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Cultivating Afghanistan — Half a Year of Progress?

  • Two village goats and an ADT soldier

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    Photo: Douglas Wissing

    Here two goats and an ADT security soldier eye one another.

  • The headmaster of a village in Khost Province

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    Photo: Douglas Wissing

    The Zanda Khel headmaster became the de facto supervisor (unpaid) when the contractor failed to provide appropriate project management.

  • Specialist Malcom Modisette, Junior

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    Photo: Douglas Wissing

    Spc. Malcom Modisette is part of the ADT's essential Force Protection Platoon. A Gary, IN native, Spc. Modisette is also the team gourmand.

  • Colonel Kevin Sari explaining dams to villagers

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    Photo: Douglas Wissing

    The project involved numerous meetings to explain the hydrologic concepts. Here Col. Sari goes over the plans with villagers.

Since June, the Indiana National Guard’s Agribusiness Development Team, or ADT, has developed three dam-building projects in mountain villages. The ag-extension agents the ADT trained are now teaching the techniques to improve crop yields and animal health to local farmers. The ADT’s rangeland management program will soon re-seed now-barren grazing land.

The next wave of projects includes sustainable greenhouses and root cellars to extend both growing season and storage—vital in this impoverished, calorie-deficient region.

ADT Commander, Col. Brian Copes said the team “Had a busy summer. Continued the development of our early initiatives in erosion control, vocational training for agricultural extension agents, and then continued on with what we call the second wave of projects, and then are beginning to see the conditions for our third wave of projects.”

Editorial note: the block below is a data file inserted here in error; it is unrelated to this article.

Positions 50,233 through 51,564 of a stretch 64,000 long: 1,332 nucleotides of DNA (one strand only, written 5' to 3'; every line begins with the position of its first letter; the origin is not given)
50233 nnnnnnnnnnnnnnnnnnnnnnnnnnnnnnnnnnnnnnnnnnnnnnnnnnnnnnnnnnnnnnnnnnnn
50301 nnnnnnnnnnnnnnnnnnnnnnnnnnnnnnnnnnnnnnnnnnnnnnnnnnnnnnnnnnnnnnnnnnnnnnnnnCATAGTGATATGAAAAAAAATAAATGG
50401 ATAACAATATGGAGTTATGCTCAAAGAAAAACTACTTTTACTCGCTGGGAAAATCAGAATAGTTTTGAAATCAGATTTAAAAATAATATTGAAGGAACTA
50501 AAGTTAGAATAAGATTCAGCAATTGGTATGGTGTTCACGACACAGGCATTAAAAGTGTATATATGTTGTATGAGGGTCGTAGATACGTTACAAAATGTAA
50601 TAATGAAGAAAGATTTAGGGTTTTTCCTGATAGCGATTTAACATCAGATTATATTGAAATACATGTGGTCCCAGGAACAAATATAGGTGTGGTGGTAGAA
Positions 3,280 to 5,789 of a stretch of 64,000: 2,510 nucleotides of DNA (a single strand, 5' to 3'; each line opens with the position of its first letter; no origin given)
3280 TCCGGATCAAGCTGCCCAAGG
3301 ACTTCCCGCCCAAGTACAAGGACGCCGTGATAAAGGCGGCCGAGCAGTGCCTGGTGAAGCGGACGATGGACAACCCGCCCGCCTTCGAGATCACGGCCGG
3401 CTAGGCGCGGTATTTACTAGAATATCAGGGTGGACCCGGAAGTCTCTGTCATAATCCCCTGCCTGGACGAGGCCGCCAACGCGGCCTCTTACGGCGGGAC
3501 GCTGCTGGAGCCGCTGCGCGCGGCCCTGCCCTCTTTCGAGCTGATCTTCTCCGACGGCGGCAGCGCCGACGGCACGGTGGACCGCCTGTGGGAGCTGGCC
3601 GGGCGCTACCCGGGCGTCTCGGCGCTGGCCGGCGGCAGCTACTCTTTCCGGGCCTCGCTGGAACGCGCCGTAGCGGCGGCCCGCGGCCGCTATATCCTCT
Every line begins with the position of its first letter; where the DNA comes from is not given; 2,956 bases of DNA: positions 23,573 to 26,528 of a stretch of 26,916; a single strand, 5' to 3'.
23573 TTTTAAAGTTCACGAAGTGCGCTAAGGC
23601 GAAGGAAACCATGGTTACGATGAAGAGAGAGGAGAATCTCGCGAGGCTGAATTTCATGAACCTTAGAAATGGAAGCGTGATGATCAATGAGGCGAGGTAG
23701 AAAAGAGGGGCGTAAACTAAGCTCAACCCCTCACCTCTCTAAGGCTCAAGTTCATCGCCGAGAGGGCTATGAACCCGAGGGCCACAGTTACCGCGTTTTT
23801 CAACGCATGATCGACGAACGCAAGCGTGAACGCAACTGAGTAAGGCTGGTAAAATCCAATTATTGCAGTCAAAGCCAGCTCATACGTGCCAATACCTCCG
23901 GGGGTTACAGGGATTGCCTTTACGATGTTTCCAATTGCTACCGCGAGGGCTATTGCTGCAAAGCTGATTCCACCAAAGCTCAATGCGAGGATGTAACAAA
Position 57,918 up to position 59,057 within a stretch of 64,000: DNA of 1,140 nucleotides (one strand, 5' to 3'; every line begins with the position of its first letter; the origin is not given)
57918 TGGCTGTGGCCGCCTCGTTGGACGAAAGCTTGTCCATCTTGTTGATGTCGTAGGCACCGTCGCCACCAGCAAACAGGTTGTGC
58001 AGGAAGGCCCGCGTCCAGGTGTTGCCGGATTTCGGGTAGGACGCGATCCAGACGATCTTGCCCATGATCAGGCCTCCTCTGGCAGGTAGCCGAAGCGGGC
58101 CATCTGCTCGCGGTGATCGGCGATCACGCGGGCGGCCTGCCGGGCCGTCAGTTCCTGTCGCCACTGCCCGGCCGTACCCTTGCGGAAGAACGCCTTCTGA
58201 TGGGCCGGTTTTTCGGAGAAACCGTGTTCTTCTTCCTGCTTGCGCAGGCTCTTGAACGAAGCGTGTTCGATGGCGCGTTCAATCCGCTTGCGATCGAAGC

On the team’s experimental farm, a herd of seven coddled Afghan goats live in an olive grove. Though three are pregnant, they are named after Snow White’s Seven Dwarves. Copes said $0.10 of medicine administered to sick goats can go a long way.

“What our agricultural experts did was de-worm them and de-tick them, and within three days, they’d gained 13% body weight,” Copes said.

The ADT’s progress has been difficult in this war zone, as security deteriorated in the summertime “fighting season.” In particular, the insurgents’ IED bombs have disrupted road travel in critical parts of the province.

“When it only takes $10 worth of homemade explosives to grind to a halt 25 vehicles, the balance of power is sometimes a little vexing,” Copes said.

A recent mission to Sabari, a district described as “the reddest of the red”— or completely Taliban controlled— illustrates the complications of war-zone development. Blackhawk helicopters flew the ADT into a fortified combat outpost to meet with village elders about farm assistance.  But Copes said another reality intruded.

“When we got there and found out there had been an operation the night before. Two of the local nationals from one of the villages had been killed. And so, of course, the elders didn’t want to come and talk agriculture, the elders from that particular village certainly wanted to come and protest the killings.”

After the elders protested the killing of two men they insisted were innocent, they agreed to meet with the Agribusiness Development Team. It was a short meeting. The ADT interpreter translated their message to say:  “We are really don’t need anything from you guys—no training, no nothing…In the day time you guys give us something, in the night time the Coalition forces is coming and killing innocent people. That is why we are sad with Coalition forces. We don’t want anything from Coalition forces.”

To Copes, who’s been here almost a year, it’s a situation so fluid that it becomes difficult to know how best to serve the Afghan people.

“It was an odd set of circumstances, but I characterized it later, just musing about Alice in Wonderland and through the looking glass, and simply said the environment here just gets curiouser and curiouser, which is about as apt a characterization I can offer you right now,” he said.

In our next segment, a story about how even the best-laid plans can put up walls – literally – between the ADT and the people it tries to serve.

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